In the last century, large tracts of powerful Europe and third world countries went through horrors of authoritarianism and totalitarianism. Struggling for her own Independence, India’s national leaders like Mahatma Gandhi, Jawaharlal Nehru, Dr Ambedkar and Sardar Patel, and public intellectuals like Tagore, were wary of such experiences. Therefore, they made non-violence and freedom of expression their articles of faith. Tilak, Gandhi, Nehru, besides their agitational activities, all brought out news and views publications and either went to jail because of them or faced bans on their publications. As poet Akbar Ilahabadi put it, ‘Jab Tope Muqabil ho Akhbar Nikaliye.’ (Bring out a newspaper to combat cannons). That’s the legacy and concept that Pt Nehru-founded National Herald has inherited.


Seen in this light, more surprising than the current regime’s ill camouflaged muzzles on dissent and free expression through contrived legal cases, denial of access to funds, blackmail and pressurising owners to get rid of inconvenient editors is the active endorsement of such a regime by large sections of the media and the people, especially the educated middle classes.


To understand this, we again have to learn from international insights. After the devastations caused by the marauding Nazis and Fascists, and staring at the endless spectre of Stalinist totalitarianism in the Eastern Bloc, two books made ripples – George Orwell’s 1984 and Aldous Huxley’s Brave New World. While 1984 presented a grim projection into the future of people subjugated through coercion, Brave New World, which came out in 1932 well before the aforesaid experience depicted a dystopia wherein a technologically manipulated race of humans give willing consent to their own subjugation.


Being a person well familiar with the scientific and technological advances of his time and capable of projecting their trajectory into the future, Huxley shared his more enriched insights in a few public lectures in 1962. Thirty years after Brave New World was published. This insight is what he called The Ultimate Revolution, the word Revolution used in not a utopian but a dystopian sense. The recording of one such speech at the Berkeley Language Centre in the US on March 20, 1962 is available in Berkeley’s archives.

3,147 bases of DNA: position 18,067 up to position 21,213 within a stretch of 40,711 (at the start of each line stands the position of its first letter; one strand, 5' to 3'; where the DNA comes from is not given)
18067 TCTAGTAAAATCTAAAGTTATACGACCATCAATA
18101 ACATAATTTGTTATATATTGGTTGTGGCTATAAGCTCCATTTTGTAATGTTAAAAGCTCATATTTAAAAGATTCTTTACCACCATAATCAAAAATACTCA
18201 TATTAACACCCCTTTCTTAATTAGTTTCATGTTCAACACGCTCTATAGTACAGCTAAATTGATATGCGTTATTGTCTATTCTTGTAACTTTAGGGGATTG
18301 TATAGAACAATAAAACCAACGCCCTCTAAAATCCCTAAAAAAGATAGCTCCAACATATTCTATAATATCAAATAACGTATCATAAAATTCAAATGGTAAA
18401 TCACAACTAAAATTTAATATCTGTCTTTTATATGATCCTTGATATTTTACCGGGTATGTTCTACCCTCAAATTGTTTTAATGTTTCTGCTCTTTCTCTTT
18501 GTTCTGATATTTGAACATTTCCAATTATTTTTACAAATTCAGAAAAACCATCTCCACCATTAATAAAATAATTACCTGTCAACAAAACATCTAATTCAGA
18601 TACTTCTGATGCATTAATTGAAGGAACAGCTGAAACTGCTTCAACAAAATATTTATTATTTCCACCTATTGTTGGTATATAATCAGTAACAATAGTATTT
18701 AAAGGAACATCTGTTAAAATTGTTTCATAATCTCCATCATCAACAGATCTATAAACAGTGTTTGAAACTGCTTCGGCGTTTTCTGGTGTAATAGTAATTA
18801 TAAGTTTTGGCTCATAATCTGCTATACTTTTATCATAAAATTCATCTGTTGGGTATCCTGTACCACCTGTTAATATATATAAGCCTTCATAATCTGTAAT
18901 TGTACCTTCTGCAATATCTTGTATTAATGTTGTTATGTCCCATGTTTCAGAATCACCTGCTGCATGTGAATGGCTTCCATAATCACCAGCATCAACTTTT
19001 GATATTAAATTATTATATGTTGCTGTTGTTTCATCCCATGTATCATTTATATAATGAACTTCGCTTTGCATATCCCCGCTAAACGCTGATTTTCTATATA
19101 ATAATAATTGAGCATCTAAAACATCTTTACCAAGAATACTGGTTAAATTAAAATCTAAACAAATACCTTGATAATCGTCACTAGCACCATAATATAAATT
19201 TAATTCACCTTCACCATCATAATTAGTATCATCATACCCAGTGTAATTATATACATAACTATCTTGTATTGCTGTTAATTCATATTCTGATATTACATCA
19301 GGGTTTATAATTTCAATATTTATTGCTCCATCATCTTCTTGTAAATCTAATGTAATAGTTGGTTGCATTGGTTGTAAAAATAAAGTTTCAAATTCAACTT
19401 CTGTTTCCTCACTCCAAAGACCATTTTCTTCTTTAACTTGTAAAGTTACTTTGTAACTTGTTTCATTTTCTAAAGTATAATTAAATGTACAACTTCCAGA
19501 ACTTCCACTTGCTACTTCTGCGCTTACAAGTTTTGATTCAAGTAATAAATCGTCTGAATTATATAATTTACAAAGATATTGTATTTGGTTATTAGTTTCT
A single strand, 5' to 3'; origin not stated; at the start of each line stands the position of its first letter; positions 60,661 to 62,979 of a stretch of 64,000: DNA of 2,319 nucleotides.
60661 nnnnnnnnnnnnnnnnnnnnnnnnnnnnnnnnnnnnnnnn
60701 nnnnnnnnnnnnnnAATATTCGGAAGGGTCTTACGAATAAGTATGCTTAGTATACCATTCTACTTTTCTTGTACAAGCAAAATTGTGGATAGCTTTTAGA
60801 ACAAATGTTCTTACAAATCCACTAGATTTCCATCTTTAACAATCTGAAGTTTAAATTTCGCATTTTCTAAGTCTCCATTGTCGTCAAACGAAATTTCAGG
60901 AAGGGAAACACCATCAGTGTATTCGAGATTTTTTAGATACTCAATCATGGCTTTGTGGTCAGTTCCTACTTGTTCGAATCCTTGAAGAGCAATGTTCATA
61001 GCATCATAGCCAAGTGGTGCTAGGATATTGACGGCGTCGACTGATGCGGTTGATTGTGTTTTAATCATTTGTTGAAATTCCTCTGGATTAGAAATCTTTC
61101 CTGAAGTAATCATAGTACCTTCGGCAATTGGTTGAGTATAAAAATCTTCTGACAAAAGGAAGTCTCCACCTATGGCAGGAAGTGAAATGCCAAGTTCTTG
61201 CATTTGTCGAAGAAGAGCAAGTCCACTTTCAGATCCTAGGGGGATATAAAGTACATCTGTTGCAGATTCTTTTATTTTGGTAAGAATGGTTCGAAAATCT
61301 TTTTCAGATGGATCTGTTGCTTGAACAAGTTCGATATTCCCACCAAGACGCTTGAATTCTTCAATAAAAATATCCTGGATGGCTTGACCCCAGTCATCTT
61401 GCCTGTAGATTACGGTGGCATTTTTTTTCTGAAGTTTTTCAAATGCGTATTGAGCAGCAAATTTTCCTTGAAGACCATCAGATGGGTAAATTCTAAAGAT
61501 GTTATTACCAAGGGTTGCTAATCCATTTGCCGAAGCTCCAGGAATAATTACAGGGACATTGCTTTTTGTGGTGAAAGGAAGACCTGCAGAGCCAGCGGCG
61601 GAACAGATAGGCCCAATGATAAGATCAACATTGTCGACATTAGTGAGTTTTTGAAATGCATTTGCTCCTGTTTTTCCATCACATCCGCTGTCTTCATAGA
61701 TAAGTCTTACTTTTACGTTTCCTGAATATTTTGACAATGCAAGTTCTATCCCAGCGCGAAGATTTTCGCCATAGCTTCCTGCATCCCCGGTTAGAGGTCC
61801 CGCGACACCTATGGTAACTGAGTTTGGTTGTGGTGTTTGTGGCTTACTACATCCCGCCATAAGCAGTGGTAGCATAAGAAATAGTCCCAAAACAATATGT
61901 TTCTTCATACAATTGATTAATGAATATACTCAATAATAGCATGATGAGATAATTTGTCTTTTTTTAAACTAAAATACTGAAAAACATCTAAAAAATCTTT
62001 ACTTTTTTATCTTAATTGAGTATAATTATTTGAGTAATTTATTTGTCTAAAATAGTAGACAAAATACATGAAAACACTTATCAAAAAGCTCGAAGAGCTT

The idea put forth therein is best encapsulated by Aldous Huxley’s own words from the lecture: ‘There will be, in the next generation or so, a pharmacological method of making people love their servitude, and producing dictatorship without tears, so to speak, producing a kind of painless concentration camp for entire societies, so that people will in fact have their liberties taken away from them, but will rather enjoy it, because they will be distracted from any desire to rebel by propaganda or brainwashing, or brainwashing enhanced by pharmacological methods.’


Is this what we are seeing in India today and certain other parts of the world, including the advanced West? Huxley warned against the negative use of future technologies, especially communication technologies facilitating propaganda and brainwashing. We have seen them unleashed on a devastating scale in India.


We do not know about the use of pharmacological methods in India. But in this context the alleged attempt at creation of superior humans by the RSS through its alleged Garbh Vigyan Samskara is a particular ideological imagination taking an ominous turn despite its mumbo-jumbo. You need a tech savvy imagination based on values of the Freedom Movement and the best in human civilisation to counter the sinister use of technology. This is what we will try doing in the new National Herald.

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Published: 12 Jun 2017, 11:29 AM